For decades, the depot served seven rail lines: the Duluth & Iron Range, the Duluth Missabe & Northern, the Duluth Superior & Western, the Great Northern, the Northern Pacific, the St. Paul & Duluth, and the Duluth South Shore & Atlantic. It also housed the depot's offices, a newsstand, a barber shop, a parcel room, and a lunch room. Due to decreased demand for passenger rail service throughout the country, ridership declined at the depot and the last train left in 1969 with ten people on it, all of whom wanted to be among the last few to ride a train from the station.
Fearing that the depot would be demolished, Duluth citizens came to its rescue. As a result of their efforts, the depot was saved and named to the National Register of Historic Places in 1971. It is after this point that passenger service returned to the depot. Amtrak offered rail service to and from St. Paul beginning in 1974. This was popular but after ten years it ended—the last train departed on Easter Sunday 1985—due to lack of funding.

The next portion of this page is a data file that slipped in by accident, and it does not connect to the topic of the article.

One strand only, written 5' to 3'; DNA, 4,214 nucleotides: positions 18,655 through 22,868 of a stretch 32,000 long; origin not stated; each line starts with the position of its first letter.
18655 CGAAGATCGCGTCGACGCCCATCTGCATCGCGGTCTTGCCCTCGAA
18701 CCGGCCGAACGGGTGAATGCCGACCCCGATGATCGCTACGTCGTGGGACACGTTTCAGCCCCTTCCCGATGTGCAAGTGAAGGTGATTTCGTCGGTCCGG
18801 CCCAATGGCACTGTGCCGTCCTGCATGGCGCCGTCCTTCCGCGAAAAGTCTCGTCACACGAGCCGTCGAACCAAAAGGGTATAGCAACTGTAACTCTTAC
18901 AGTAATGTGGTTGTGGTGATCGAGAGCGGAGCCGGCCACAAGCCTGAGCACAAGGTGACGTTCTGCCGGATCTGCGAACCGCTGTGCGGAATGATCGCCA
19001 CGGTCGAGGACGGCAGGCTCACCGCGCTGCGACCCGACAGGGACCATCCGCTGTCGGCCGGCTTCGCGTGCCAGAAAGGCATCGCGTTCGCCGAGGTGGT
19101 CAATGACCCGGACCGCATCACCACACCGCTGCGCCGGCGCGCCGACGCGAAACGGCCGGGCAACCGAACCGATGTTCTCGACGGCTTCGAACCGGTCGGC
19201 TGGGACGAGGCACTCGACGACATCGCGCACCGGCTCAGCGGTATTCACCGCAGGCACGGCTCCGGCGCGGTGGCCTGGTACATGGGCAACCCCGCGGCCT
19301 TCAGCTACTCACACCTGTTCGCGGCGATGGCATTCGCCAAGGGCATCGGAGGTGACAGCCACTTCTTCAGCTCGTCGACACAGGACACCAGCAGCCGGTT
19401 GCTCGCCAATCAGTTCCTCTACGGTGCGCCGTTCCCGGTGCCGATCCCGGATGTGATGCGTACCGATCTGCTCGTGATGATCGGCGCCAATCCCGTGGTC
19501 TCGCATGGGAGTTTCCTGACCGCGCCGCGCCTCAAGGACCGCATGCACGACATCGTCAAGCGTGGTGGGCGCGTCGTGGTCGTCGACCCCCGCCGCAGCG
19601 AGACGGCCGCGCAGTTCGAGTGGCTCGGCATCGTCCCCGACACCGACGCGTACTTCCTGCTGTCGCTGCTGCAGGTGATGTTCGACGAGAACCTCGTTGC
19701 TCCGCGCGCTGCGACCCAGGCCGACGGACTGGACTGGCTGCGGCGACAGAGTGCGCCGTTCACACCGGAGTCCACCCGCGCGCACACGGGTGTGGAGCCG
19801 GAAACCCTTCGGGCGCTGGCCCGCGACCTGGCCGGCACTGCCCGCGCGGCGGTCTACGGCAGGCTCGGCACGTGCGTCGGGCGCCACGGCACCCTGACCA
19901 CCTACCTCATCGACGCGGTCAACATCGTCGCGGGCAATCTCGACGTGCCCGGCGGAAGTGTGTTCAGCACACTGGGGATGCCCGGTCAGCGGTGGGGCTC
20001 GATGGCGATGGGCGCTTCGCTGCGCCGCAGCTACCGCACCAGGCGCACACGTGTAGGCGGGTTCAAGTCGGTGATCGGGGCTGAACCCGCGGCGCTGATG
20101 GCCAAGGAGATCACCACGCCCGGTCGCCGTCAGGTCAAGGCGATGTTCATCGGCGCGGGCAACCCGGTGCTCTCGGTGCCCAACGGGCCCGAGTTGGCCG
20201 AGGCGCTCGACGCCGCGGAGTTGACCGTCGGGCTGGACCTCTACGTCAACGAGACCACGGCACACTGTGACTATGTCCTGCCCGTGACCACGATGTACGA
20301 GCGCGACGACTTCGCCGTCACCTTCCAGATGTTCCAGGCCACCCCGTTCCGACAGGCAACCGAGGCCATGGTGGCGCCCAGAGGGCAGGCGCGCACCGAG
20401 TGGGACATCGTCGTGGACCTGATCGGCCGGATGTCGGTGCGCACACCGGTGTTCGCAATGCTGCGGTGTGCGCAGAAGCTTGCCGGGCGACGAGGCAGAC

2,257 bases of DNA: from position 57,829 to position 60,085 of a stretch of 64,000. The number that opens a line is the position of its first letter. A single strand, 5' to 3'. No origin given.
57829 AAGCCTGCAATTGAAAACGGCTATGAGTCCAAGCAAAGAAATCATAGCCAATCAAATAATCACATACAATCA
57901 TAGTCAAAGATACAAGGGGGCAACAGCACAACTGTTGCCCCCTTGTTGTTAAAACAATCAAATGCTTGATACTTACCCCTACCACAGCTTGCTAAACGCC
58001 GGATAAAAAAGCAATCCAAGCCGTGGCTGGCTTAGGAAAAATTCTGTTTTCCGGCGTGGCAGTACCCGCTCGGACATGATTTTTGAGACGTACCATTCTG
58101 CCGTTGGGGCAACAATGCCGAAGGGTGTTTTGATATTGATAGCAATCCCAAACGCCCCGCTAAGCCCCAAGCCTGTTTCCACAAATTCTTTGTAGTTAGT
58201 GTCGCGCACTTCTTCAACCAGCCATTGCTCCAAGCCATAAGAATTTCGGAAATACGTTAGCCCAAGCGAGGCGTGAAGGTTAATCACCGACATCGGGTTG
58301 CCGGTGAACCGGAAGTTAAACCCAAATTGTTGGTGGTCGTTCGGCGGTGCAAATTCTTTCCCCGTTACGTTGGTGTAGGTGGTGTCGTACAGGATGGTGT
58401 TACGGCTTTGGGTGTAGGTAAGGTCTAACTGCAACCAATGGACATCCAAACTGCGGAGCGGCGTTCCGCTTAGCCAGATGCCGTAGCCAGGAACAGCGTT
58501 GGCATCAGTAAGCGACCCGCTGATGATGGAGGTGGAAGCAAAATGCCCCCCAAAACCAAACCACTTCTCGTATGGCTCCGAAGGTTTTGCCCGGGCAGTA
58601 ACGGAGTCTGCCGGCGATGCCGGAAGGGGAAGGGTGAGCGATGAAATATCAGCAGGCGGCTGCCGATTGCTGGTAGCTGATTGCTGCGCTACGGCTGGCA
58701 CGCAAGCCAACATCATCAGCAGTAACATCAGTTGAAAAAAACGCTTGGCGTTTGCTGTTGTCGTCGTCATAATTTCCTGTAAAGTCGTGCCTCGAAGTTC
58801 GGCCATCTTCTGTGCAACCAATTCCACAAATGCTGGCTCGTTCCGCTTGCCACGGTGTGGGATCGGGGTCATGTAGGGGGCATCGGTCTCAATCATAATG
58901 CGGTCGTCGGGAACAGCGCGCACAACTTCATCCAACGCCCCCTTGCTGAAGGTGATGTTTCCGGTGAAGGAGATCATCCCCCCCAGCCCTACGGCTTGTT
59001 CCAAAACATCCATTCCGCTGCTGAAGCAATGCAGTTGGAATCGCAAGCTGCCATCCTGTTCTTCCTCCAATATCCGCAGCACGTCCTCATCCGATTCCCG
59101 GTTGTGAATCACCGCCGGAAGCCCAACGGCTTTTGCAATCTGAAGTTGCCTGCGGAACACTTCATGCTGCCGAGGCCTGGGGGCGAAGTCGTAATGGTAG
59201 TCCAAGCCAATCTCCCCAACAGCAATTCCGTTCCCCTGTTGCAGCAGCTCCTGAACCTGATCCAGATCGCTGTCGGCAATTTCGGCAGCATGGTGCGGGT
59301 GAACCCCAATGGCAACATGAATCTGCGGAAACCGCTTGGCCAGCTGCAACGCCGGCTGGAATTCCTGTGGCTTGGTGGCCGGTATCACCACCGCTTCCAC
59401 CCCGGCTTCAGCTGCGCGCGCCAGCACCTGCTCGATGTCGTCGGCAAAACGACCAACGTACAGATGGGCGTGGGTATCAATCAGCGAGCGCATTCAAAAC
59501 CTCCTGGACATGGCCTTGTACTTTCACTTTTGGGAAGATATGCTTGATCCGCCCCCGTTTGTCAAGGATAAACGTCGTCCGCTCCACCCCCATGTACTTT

Along with the Amtrak service, the depot saw a rebirth in other ways during the 1970s. A group of four prominent Duluth citizens came together and started a campaign to renovate the station and transform it into a center for arts, culture, and history. The Duluth Junior League raised $250,000 and the rest of the money, which amounted to $4.5 million dollars, came in the form of grants. The construction of a new train museum was included in the plans. The entire project, which began in 1973, went over budget but it was completed by the late 1970s.
The depot continues to be a place to for arts, culture, and history. However, a new rail line, the Northern Lights High Speed Rail, may return passenger service—and high speed rail—to the depot in the coming years. Minnesota received a federal grant to undertake a preliminary environment and engineering review of the project.